In a world of gender inequality, Naadiya and Hema are fighting to make a place for girls, to give them the tools to lead the world in which they live without being made inferior.

"Engineers design our world and our society, and if we don't have women at the design table, we are excluding 50 % of the population." Support Naadiya

So there was no question of women being left out of this change. They decided to take up the fight that had been successful in seeing more girls take the lead in technology. Their determination led to two unique projects: WomHub and WomEng.

 

WomHub, a female incubator

WomHub is a pan-African incubator for women founders of businesses in STEM (Science, Tech, Engineering and Manufacturing), an acronym that refers to careers in science, technology, engineering and manufacturing.

In addition to providing tailor-made programmes, WomHub offers women a coworking space where they can hone their ideas and benefit from all the resources required.

WomHub acts as a network and connects hundreds of women entrepreneurs to accelerate their various projects.

 

How does WomEng help women to develop?

Women in Engineering attracts, develops and retains women leaders in engineering worldwide through a series of robust programmes and interventions at every stage of the process including

  • Talking to girls about STEM in schools, in communities and online.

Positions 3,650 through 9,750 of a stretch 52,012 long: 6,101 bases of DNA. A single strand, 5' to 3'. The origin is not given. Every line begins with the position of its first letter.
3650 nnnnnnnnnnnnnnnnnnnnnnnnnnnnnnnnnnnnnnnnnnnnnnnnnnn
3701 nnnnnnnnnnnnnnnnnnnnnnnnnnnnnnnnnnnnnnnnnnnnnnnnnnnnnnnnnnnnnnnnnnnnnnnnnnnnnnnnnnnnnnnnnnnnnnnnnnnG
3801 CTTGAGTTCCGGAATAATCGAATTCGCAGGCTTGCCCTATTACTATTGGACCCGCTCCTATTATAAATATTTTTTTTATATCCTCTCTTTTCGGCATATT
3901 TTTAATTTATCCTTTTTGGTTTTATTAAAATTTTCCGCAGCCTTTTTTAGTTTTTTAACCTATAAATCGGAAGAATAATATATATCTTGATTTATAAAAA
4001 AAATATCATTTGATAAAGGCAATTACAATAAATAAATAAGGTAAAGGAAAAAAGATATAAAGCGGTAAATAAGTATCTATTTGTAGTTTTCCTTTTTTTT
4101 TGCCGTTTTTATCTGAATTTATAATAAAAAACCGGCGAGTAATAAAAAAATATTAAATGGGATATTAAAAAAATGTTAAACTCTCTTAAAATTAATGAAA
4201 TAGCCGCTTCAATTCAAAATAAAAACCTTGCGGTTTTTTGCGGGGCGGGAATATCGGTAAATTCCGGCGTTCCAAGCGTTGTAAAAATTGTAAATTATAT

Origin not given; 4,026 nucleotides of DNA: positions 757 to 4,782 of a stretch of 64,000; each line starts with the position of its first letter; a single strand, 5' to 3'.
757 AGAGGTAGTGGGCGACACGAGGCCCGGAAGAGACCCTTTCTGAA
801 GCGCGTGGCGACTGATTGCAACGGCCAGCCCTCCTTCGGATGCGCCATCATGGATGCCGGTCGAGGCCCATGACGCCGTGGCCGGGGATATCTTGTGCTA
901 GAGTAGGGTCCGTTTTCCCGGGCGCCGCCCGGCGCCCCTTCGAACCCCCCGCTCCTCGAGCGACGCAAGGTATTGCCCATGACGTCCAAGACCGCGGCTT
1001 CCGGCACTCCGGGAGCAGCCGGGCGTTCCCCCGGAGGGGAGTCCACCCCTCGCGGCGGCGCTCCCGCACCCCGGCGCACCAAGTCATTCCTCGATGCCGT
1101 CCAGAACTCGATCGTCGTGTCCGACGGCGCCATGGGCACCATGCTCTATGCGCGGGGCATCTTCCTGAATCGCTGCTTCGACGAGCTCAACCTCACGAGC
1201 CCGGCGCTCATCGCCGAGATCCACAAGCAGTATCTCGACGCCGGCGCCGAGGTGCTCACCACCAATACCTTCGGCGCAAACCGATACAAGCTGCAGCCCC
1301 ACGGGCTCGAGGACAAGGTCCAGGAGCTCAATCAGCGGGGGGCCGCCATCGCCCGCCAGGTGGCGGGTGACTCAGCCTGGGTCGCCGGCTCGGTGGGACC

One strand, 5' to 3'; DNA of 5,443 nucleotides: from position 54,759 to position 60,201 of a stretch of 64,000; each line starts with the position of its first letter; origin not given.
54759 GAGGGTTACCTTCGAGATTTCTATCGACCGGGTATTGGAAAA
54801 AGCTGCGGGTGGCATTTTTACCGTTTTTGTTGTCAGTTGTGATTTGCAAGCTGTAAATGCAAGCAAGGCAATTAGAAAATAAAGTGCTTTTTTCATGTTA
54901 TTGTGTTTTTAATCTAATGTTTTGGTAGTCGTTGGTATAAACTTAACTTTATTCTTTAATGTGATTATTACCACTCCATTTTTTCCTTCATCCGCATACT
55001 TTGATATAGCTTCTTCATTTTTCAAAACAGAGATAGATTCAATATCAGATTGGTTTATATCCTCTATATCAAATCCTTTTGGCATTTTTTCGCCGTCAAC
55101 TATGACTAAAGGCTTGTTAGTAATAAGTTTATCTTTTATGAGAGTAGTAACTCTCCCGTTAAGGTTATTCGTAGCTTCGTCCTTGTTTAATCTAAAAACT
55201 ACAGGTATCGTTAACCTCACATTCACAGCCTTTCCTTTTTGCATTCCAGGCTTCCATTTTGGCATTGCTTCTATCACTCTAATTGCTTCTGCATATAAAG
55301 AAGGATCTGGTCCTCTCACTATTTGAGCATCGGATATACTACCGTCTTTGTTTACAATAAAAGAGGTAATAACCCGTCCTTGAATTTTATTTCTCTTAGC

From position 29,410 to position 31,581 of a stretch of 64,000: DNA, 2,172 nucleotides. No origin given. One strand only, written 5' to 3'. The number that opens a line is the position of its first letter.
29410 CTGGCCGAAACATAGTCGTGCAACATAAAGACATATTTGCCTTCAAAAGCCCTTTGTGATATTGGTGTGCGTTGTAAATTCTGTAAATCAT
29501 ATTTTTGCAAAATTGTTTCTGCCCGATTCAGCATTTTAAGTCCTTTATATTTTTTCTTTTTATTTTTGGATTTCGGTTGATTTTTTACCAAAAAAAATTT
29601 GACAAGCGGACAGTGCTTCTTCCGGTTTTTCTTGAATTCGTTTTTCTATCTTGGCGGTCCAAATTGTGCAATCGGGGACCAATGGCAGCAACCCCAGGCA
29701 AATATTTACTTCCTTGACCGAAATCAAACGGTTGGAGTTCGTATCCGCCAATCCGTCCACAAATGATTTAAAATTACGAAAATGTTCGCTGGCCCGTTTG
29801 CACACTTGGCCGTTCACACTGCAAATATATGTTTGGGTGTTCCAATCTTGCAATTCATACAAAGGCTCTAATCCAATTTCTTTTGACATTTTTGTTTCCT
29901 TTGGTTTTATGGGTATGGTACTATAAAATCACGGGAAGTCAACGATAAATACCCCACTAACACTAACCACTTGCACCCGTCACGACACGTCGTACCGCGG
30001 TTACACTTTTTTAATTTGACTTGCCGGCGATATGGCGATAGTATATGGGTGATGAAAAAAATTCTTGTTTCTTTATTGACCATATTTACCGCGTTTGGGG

• Organise WomEng LaunchPad workshops for girls in schools and communities.
  • Host STEM-related programmes such as coding workshops, robotics workshops, etc. involving girls.
  • Contribute to the creation of content (writing blogs, newsletters, product reviews, etc.).

The WomEng project wants to enable young girls like Lilian to choose the engineering sector and prove themselves so that they can more easily become players in a world that seems to not want women.

The mission is to empower women in technology, science and engineering. The two co-founders have come together to develop cost-effective programmes that address the issues facing women in engineering, from school to industry. With the main challenge being to revolutionise the face of engineering, Naadiya and Hema have come up with concrete solutions through WomEng.

These include :

 

  • Provide awareness training on new career opportunities in engineering and technology for women and girls.
  • Develop and organise employability training for female engineering students and a platform for engineering companies to recruit top female talent.
  • Supporting women who create and innovate in STEM (Science, Tech, Engineering and Manufacturing) companies through targeted incubator and accelerator programmes specifically WomEng and WomHub.
  • Organise skills training programmes for the engineering sector, with an emphasis on leadership and entrepreneurship.

 

Together, and supported by many organisations, Naadiya and Hema have a strong credo:

"change a girl, change the world."

And they are determined to do so through WomEng and WomHub.